In Profile: CARE Canada’s Simran Singh

Simran Singh

What is your role at CARE Canada?

I am our senior humanitarian and gender advisor, which translates to being a jack-of-all-trades. I do everything from working on proposal development to providing technical advice on programs, to providing support for how we engage and communicate with institutional donors. I cover a lot of things across the organization.

So, all of these things combined made me realize that I wanted to work on a global scale to develop communities in a way that considered gender. All of these parts of my identity made me understand how I wanted to help. 

simran singh

CARE Canada

How did you know that this is what you wanted to do as a career?

I was born in India and spent the first six years in Bahrain before moving to Canada. I lived in three countries before I had turned 10. Because of this, I was always keenly aware of my position in the world as a global citizen. This made me want to do something not just in Canada, but internationally. On top of that, I’ve been a feminist since I was a little girl. I grew up in a South Asian household with very specific expectations for boys and girls, and I was constantly asking why my brother could do things that I was not allowed to do. At the time, of course, I didn’t know that I was a feminist, but I always had a strong sense of what was wasn’t right or what was unjust.

Another influence was that my mom worked in community development in East Vancouver. I spent lots of time as a kid in a neighbourhood house that she worked at, and watched it grow from a small to a large operation that supported so many different people from all walks of life. This experience helped me understand how community development works and how important it is.

So, all of these things combined made me realize that I wanted to work on a global scale to develop communities in a way that considered gender. All of these parts of my identity made me understand how I wanted to help.

What is the biggest challenge that you face in your work?

There are so many challenges! One of the things I struggle with is trying to meet all of the different humanitarian needs that exist around the world while being physically removed from them. I work in our Ottawa headquarters and not in the countries where we run our programs. So I meet this challenge by prioritizing work that is going to have the biggest impact on the lives of women and girls. I understand that the funding that I generate will, for example, help more women in Yemen to access sexual and reproductive health programming. The work I do is so much more than a paper exercise, I help advocate with our institutional donors to take actions that in the end, can save someone’s life.

What motivates you to come to work every day?

It’s a lot of different things. I work with some really amazing people that are so smart and that really motivate me to do the best I can. We are also very lucky that we live in Ottawa. Our local staff work in difficult conditions where they may not see their families for long periods of time and where their environment is not at all comfortable or safe. Knowing this helps motivate me to do whatever I can to help our local staff do their jobs more easily so that, ultimately, they can help more people out of crisis.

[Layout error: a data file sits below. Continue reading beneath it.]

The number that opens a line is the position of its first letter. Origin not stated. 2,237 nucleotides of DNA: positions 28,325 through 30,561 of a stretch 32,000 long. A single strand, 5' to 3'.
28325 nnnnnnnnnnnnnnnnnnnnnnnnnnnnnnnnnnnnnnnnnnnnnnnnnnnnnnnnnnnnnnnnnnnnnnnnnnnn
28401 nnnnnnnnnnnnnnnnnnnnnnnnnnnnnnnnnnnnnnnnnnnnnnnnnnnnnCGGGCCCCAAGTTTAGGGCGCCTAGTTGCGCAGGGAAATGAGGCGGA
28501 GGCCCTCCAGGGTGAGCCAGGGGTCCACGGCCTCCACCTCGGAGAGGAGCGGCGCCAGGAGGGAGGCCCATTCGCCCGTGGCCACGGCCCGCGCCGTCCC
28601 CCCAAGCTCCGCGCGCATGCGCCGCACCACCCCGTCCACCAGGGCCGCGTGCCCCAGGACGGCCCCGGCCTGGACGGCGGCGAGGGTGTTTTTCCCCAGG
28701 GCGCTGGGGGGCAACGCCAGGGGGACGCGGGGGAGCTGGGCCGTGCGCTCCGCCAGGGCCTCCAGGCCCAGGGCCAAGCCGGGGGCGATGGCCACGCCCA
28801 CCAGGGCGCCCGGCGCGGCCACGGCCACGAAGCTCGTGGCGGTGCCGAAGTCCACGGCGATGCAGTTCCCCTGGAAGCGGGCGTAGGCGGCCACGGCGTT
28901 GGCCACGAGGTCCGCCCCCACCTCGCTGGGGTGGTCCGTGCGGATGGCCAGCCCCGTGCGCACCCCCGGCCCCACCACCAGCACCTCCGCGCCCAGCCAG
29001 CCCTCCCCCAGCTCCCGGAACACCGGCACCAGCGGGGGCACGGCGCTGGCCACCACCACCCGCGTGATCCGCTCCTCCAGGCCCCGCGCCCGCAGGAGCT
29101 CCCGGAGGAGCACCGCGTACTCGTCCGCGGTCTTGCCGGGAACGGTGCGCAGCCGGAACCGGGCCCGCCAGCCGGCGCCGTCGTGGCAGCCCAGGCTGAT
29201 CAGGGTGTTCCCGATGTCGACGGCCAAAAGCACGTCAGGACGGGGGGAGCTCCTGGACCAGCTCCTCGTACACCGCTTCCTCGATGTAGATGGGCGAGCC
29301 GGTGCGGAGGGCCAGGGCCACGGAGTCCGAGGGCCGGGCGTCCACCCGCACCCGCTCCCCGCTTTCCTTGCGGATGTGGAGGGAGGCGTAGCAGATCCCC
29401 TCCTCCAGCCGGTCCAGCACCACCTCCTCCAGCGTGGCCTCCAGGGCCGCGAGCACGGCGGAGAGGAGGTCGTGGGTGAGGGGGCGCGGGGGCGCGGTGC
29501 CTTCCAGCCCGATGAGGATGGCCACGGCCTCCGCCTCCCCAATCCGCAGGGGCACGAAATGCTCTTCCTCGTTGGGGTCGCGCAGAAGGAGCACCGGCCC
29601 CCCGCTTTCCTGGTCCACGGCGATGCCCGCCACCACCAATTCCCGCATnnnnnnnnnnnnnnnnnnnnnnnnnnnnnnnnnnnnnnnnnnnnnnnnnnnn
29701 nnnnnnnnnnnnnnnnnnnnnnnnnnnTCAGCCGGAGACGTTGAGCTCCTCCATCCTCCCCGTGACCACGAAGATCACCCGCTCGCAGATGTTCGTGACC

What is coming up next for you that you’re excited about?

There’s so much! One of the things I have coming up is a study about how we work with our local humanitarian partners in Indonesia. We will be trying to understand how CARE can better support and learn from local organizations who deliver relief programs there.

The other piece of work I’m excited about is our continued focus on gender in emergencies – how we can take into consideration the different needs of men and women, of boys and girls. We want to make sure that any time we respond to an emergency that we think about the different needs of different groups of people. A woman trying to survive after an earthquake could have needs relating to safety from violence, menstrual hygiene or childbirth that a man doesn’t have. In the aftermath of some emergencies, this could mean ensuring that there are locks on a bathroom so that a woman is safe. In other scenarios this could mean including local women in decisions about how aid is delivered. I’m excited about continuing to work with our teams across the world to support.

What do you want Canadians to know about your work?

It can often feel as though something that’s happening on a different continent isn’t relevant to us. But many Canadians, like me, are the children or grandchildren of immigrants. And we know that what’s happening in other places around the world is absolutely connected to us. A crisis in Africa is going to have an impact on Canadians. In this day and age, we are increasingly connected and don’t have the same communication barriers like our parents. So we have a responsibility to be aware and to be active. If something seems wrong, say something or do something. We are so lucky to live in Canada – yes, it’s cold, but we have the freedom to live, to walk outside, to feel safe. So many people around the world don’t have these luxuries. When we have this type privilege, the onus is on us to do something with it, no matter how small it may seem.